Graphic Animal Gore

  There are some nature shows on TV which feature animals chewing up and swallowing chunks of other animals -- often while the animal being eaten is still alive. And Americans have a fascination with such programs -- a fascination one cultural observer warns borders on depravity. Alan Jacobs is a professor of English at Wheaton College and the author of a new book called A Visit to Vanity Fair: Moral Essays on the Present Age. In an essay titled, "In on the Kill," Jacobs describes the growing popularity of graphic animal gore-shows that feature lions chewing up zebras or tigers tearing into antelope. Some people shrug and say, "Well, that's just the way things are." Nonsense, Jacobs counters. A lioness will spend a dozen hours sleeping for every hour she spends hunting-yet how often do these programs feature sleeping cats? Far from giving us "an unedited version of The Way Things Are," Jacobs writes, "filmmakers give us pictures of predation because they, and we, are interested in predation. We would rather see a praying mantis eat the head of her mate . . . than watch a caterpillar eat a leaf." These programs are, Jacobs writes, the modern equivalent of bear-baiting or cockfighting. Viewers justify their interest by saying, "I'm only watching what others have filmed," or "They're just filming what the animals are doing." But a fascination with killing is deeply unhealthy and can lead to our own degradation. By watching these kinds of programs, we render ourselves less humane by destroying the respectful kindness -- the humanitas -- which is a characteristic of the virtuous person. As Jacobs puts it, there may at times be good reasons for us to force ourselves to look at animals killing and eating other animals -- just as there may be good reasons for forcing ourselves to watch films about the Holocaust. "But if we do not have to force ourselves, if we look upon such scenes with pleasure and fascination, something is dreadfully wrong," Jacobs writes. And he adds: "Those who can look without flinching upon animals having the flesh of their bellies eaten while they are still alive are morally numb; those who seek out such scenes for their viewing enjoyment are depraved." According to Jacobs, one of the reasons the viewing of cruelty is nearly as bad as perpetrating it has to do with the Fall. He quotes John Spencer, a seventeenth-century gentleman who chastised his brother for his addiction to cockfighting: "You make that a cause of your merriment which should be a cause of your grief, for you take delight in the cruelty of the creatures, which was laid upon them for the sin of man." When it comes to acts of cruelty, sometimes the only proper response is to avert our eyes. This is not a denial of reality, Jacobs notes; it is an acceptance of the fact that reality is often terrible as creation groans because of human sin. Jacobs is right. We need to resist the temptation to watch documentaries that revel in the cruelty of the animal world. Programs like that attack our humanitas -- our respectful kindness -- and, therefore, twist our worldview in ways that are a detriment to ourselves and the culture around us. For further reading: Alan Jacobs, A Visit to Vanity Fair: Moral Essays on the Present Age (Brazos Press, 2001). Alan Jacobs, "In on the Kill," First Things, February 1997. BreakPoint commentary no. 020208, "Must-Close-Your-Eyes TV."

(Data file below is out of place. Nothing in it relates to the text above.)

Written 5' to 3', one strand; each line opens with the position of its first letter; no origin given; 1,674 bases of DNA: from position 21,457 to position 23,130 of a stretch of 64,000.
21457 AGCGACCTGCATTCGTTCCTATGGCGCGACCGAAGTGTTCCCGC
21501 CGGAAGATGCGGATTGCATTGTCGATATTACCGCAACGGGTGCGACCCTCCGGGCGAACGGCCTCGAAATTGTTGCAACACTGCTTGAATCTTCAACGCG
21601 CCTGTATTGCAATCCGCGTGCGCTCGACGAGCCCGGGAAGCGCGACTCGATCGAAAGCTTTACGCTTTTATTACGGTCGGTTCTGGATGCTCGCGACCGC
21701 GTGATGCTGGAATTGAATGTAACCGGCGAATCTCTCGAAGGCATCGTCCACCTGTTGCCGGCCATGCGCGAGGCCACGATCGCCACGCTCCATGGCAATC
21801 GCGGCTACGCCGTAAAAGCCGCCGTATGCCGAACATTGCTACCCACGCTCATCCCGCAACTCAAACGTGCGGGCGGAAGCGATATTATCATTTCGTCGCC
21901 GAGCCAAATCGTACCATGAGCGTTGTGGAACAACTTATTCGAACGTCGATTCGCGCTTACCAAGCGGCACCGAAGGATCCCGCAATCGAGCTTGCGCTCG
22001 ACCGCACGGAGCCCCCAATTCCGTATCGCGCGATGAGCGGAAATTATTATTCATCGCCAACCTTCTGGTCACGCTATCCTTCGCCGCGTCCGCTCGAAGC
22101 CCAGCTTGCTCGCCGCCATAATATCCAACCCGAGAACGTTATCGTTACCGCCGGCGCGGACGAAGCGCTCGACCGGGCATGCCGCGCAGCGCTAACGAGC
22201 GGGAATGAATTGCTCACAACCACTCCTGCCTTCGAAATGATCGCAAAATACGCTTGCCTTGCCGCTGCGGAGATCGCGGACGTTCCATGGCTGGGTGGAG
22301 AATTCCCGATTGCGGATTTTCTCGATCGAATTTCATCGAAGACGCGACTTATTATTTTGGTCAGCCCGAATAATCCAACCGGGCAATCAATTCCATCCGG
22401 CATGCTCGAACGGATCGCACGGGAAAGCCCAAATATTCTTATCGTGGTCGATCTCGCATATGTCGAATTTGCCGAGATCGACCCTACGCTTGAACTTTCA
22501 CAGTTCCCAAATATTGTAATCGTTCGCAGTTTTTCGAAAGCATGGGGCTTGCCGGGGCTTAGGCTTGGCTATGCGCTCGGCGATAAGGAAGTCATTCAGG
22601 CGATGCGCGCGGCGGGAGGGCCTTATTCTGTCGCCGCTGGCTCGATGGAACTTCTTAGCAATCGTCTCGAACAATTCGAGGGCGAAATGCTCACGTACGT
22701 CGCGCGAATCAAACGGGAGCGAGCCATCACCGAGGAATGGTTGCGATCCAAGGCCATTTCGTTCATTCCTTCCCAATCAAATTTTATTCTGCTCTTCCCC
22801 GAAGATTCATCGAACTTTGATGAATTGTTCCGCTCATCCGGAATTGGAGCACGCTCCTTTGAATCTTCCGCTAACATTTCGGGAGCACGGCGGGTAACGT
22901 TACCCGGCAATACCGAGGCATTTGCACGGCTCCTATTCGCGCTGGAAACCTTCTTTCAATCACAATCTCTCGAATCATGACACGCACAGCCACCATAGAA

Chuck Colson


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